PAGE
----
The Spectre Bridegroom, or A Ghost in Spite of Himself
The Spectre Bridegroom, or A Ghost in Spite of Himself is a farce in two acts by William Thomas (W.T.) Moncrieff (1794-1857).
The play is sometimes listed as The Spectre Bridegroom only.
The original text
Founded on a story of the same name in The Sketch Book by Washington Irving (published under the pseudonym Geoffrey Crayon, Gent. in serial form 1819 and 1820).
First performed at the Theatre Royal, Drury Lane. Monday, July 2, 1821 by Elliston.
Published in London and New York in 1821. Printed by J. Tabby, 1821.
Translations and adaptations
Performance history in South Africa
1834: Performed, under the patronage of the Governor, by the "Private Amateur Company" (a civil society), in the Amateur Theatre (Liefhebbery Toneel) on 30 September, as afterpiece to Julius Caesar (Shakespeare).
1838: Performed by the English Amateur Company in the Cape Town Theatre on 13 October, 1838, as afterpiece to Ambrose Guinett, or a Sea-Side Story (Jerrold). The name of the author is wrongly spelled "Moncrieffe" in the source for this production. (According to F.C.L. Bosman, 1928, this was to be the last production mounted in the African Theatre before it was sold and turned into a church, and it was also the last production by English amateurs in Cape Town till 1843, for the Methodist movement to close the theatres had temporarily won the battle.)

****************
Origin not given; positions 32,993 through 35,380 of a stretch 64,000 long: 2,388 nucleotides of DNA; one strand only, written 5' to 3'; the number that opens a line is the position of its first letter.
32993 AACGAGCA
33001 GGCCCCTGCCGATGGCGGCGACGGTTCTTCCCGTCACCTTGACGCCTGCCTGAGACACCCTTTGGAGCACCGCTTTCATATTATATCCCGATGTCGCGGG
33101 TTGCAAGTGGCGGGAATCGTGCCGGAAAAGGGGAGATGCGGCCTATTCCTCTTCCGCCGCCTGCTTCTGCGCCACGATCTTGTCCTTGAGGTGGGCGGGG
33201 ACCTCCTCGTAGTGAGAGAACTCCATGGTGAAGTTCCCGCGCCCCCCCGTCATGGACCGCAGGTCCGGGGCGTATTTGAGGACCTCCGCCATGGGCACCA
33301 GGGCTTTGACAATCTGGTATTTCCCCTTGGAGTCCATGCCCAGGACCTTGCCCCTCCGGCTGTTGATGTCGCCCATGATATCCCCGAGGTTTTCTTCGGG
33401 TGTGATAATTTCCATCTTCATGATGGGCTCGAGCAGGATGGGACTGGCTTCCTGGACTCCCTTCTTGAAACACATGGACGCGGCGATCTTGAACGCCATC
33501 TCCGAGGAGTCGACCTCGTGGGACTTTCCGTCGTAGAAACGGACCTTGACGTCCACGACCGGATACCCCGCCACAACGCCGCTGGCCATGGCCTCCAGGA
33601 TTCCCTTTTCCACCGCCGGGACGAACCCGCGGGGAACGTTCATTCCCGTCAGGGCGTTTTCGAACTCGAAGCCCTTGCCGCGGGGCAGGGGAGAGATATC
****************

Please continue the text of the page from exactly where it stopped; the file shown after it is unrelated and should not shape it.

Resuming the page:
1838: It may also have been performed in Grahamstown as The Castle Spectre in this year by the Grahamstown Amateur Company, performing under the motto Honi Soit Qui Mal Y Pense (Though there is some difference of opinion between F.C.L. Bosman and P.W. Laidler on whether it was not perhaps the performance in Cape Town - see Bosman, 1928: pp. 388-9).
1861: Performed as The Spectre Bridegroom, or A Ghost in spite of Himself in the Garrison Theatre, Grahamstown, by the regimentals drama company known as the Amateurs of the Band (North Lincolnshire Regiment of Foot) on June 5, with a cast consisting of . The evening also included two more plays, Slasher and Crasher (Morton) and Poses-De-Vaux (Anon.). (For more on contemporary responses to the performances, see the entry on the North Lincolnshire Regiment of Foot)
1861: Performed as a comedy in two acts in Grahamstown on 4 November by a Garrison company called the Amateurs of the Band (North Lincolnshire Regiment of Foot) with the same cast. Also performed was The Rose of Ettrick Vale or The Bridal of the Borders (Lynch). (For more on contemporary responses to the performances, see the entry on the North Lincolnshire Regiment of Foot)
1862: Performed as The Spectre Bridegroom, or A Ghost in Spite of Himself by the Amateurs of the Band (North Lincolnshire Regiment of Foot) in the Garrison Theatre, Keiskama Hoek as on June 5, featuring F. Girton (Mr. Nicodemus), J. M'Kechnie (Squire Aldwinkle), J. F. Gay (Dickery, his man), J. Mann (Captain Vanntington), W. Dansie (Paul), T. Paterson (Thomas, a servant), J. Davies (Georgiana Aldwinkle) and J. Durney (Lavinia, her cousin). The evening also included two more plays, Poses-De-Vaux (Anon.) and Slasher and Crasher (Morton). (For more on contemporary responses to the performances, see the entry on the North Lincolnshire Regiment of Foot)
1877: Performed in the Theatre Royal on 26 January by Disney Roebuck and his company, featuring a "real horse". It was presented with The Flying Scud, or A Four-legged Fortune (Boucicault) and a ballad by Miss Wynne (i.e. Gertrude Wynne).
Copy of the text in the Internet Archive
Copy of Samuel French text
North Lincoln Sphinx, Vol 1, No 1. January 1, 1860.
North Lincoln Sphinx, Vol 1, Supplementary Number, Keiskama Hoek, August 12, 1862, page 240.
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